The Rustandy Center for Social Sector Innovation at Chicago Booth has awarded its inaugural Tarrson Social Venture Fellowships, selecting three students to receive $20,000 each to pursue their startups full time after graduation.
The Tarrson Social Venture Fellowship provides funding and other support to graduating University of Chicago students and recent alumni who are committed to growing a startup that helps solve a social or environmental problem.
The fellowships, which provide graduates with mentorship in the development of a fund-raising strategy as well as help securing office space, are funded by Ron Tarrson, ’72 (XP-31), a longtime supporter of the University of Chicago, Chicago Booth, and the Rustandy Center, and generous matching funds from John Edwardson, ’72.
“With so many obstacles facing social entrepreneurs today, I’m happy to help provide another pathway for students to pursue their startups after graduation,” Tarrson said. “Taking a new idea out of an academic program is never easy, but the Tarrson Fellowship offers committed entrepreneurs tackling social or environmental issues a chance to sustainably grow their organizations.”
To be eligible for the fellowship, applicants must be committed to working full time for their startups, which should be incorporated, based in Chicago, and focused on social or environmental impact.
This year’s fellows all participated in the John Edwardson, ’72, Social New Venture Challenge (SNVC), the social impact track of the Edward L. Kaplan, ’71, New Venture Challenge, the university’s nationally ranked accelerator program. The SNVC is run by Booth's Rustandy Center, along with the Polsky Center for Entrepreneurship and Innovation.
“We're extremely proud of the first cohort of Tarrson Fellows,” said Will Gossin, the Rustandy Center’s senior associate director of social entrepreneurship and social venture funding. “The fellowship shows that students can start with a social or environmental passion, identify a compelling opportunity, develop it and launch it, and receive funding support as a Tarrson Fellow.”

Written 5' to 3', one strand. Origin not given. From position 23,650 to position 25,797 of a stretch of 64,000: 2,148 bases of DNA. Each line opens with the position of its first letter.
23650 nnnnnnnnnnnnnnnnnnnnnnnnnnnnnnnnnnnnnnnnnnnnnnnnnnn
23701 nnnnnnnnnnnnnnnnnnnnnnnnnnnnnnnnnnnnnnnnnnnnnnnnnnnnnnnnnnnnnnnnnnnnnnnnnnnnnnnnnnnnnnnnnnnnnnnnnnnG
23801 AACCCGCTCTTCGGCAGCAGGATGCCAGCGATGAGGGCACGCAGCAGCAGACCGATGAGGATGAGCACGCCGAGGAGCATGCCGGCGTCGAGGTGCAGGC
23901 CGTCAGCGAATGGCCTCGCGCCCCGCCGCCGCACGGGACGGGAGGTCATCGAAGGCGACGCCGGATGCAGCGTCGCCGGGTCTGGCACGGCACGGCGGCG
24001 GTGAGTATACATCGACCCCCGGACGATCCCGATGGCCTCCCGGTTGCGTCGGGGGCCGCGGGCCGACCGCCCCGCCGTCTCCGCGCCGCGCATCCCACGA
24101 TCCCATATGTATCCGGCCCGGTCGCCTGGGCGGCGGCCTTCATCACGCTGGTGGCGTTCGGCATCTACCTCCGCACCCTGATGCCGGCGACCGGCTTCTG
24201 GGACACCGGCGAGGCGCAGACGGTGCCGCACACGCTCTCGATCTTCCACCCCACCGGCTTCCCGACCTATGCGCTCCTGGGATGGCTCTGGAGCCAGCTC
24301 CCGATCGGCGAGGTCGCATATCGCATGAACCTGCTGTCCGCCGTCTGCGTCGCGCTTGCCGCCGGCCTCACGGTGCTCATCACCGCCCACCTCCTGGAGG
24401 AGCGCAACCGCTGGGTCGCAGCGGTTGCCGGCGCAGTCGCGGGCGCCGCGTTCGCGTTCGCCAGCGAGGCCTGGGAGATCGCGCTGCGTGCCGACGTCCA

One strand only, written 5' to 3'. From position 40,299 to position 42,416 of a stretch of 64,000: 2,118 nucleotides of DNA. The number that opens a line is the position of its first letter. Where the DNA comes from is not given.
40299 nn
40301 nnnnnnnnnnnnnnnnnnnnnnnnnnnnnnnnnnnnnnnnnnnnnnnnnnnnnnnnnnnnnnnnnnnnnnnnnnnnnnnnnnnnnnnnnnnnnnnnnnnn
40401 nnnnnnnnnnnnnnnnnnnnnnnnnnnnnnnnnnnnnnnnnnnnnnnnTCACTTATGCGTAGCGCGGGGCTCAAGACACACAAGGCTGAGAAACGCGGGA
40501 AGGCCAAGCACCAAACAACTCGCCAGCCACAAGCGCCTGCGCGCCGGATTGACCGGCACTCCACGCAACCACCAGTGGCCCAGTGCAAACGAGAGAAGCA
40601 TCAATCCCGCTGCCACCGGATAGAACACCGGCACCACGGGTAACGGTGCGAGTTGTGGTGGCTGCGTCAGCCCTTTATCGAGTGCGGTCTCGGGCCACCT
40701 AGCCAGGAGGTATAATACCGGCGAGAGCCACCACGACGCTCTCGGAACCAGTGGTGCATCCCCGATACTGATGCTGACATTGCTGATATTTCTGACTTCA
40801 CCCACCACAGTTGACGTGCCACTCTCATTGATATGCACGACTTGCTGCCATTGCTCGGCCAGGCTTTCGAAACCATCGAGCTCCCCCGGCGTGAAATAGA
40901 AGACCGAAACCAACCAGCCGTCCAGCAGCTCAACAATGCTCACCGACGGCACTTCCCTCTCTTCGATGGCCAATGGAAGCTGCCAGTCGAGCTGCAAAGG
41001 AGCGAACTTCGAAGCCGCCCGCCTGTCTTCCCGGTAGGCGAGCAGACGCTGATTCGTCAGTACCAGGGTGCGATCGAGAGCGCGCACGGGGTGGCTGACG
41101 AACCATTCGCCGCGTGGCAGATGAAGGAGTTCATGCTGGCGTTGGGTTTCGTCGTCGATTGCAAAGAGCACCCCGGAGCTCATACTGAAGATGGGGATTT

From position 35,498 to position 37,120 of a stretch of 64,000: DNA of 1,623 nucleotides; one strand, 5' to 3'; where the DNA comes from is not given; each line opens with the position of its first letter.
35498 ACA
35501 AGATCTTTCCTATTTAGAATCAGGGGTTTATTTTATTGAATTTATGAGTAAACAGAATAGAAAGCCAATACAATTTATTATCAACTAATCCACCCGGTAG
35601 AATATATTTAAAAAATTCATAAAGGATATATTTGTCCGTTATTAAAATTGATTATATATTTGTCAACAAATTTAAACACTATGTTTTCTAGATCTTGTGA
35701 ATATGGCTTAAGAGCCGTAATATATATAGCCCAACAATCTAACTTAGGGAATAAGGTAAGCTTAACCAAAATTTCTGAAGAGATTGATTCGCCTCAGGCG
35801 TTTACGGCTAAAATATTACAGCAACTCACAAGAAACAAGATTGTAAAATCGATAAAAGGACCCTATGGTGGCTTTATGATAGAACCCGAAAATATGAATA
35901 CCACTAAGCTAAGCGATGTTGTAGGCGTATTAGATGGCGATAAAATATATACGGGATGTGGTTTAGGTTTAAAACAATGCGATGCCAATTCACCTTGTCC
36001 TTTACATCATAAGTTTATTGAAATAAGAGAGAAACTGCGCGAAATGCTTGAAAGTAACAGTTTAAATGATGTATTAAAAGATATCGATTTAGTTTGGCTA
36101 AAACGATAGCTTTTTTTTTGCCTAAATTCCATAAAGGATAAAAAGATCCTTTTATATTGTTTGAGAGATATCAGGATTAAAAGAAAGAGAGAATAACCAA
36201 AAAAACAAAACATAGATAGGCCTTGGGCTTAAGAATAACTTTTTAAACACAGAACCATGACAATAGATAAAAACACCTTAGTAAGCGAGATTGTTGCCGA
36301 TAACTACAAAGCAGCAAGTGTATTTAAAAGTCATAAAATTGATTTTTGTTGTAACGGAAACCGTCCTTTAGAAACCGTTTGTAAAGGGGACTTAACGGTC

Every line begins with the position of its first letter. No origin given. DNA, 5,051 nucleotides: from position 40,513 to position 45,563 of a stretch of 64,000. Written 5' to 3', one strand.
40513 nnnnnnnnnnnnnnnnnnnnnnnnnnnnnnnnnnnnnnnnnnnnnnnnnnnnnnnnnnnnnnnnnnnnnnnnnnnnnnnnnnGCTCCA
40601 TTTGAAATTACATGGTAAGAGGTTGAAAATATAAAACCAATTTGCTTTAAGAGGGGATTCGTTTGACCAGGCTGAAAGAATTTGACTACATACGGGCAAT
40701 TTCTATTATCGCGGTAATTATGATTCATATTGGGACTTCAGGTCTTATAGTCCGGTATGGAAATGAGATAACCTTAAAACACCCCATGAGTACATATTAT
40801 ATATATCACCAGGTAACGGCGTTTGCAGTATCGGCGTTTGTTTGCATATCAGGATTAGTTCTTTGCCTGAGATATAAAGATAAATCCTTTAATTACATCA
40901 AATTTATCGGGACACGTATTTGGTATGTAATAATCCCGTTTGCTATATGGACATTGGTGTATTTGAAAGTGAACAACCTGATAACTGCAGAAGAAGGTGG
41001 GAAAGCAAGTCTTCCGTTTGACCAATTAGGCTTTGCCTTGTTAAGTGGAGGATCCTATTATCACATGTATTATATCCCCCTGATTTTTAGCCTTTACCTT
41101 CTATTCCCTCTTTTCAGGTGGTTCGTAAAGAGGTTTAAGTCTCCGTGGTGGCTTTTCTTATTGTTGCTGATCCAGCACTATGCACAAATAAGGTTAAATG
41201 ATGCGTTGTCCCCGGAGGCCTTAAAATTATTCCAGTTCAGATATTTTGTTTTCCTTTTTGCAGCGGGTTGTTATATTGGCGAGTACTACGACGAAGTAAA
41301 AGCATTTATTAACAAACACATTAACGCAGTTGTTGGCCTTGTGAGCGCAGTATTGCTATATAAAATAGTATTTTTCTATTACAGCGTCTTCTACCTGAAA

The 2017 Tarrson Fellows include:
Hannah Meyer of Provide
Hannah will graduate from Booth's Evening MBA Program in August 2017. Provide, which won first place in the 2017 SNVC, aims to lower administrative burdens for child-care providers so they can focus on offering high-quality care to more low-income families and advocate for full public funding of early childhood education. The venture offers a software-based, back-office solution for daycare business owners, allowing them to enroll in government subsidy programs, manage licenses and accreditation, and maximize tax deductions.
Jake Mikva of GoodWerk
Jake graduated from Booth's Full-Time MBA Program in June 2017. GoodWerk, a 2017 SNVC finalist, is an online platform that increases civic engagement by connecting citizens with candidates and causes that share their values. Its mission is to convert online “slacktivism” into real-world engagement by creating an action road map tailored for those who want to respond to news with more than a thumbs-up button.
Matthew Davidson of Tallgrass
Matthew will graduate from Booth's Evening MBA Program in December 2017. Tallgrass, a 2017 SNVC participant, endeavors to create a supply chain for capturing, transporting, and processing the hides of humanely raised cattle for sale to leather-goods makers. Tallgrass allows leather-goods makers to better serve a growing demographic of increasingly conscientious customers by providing hides harvested from cattle that have not been raised on commercial feedlots.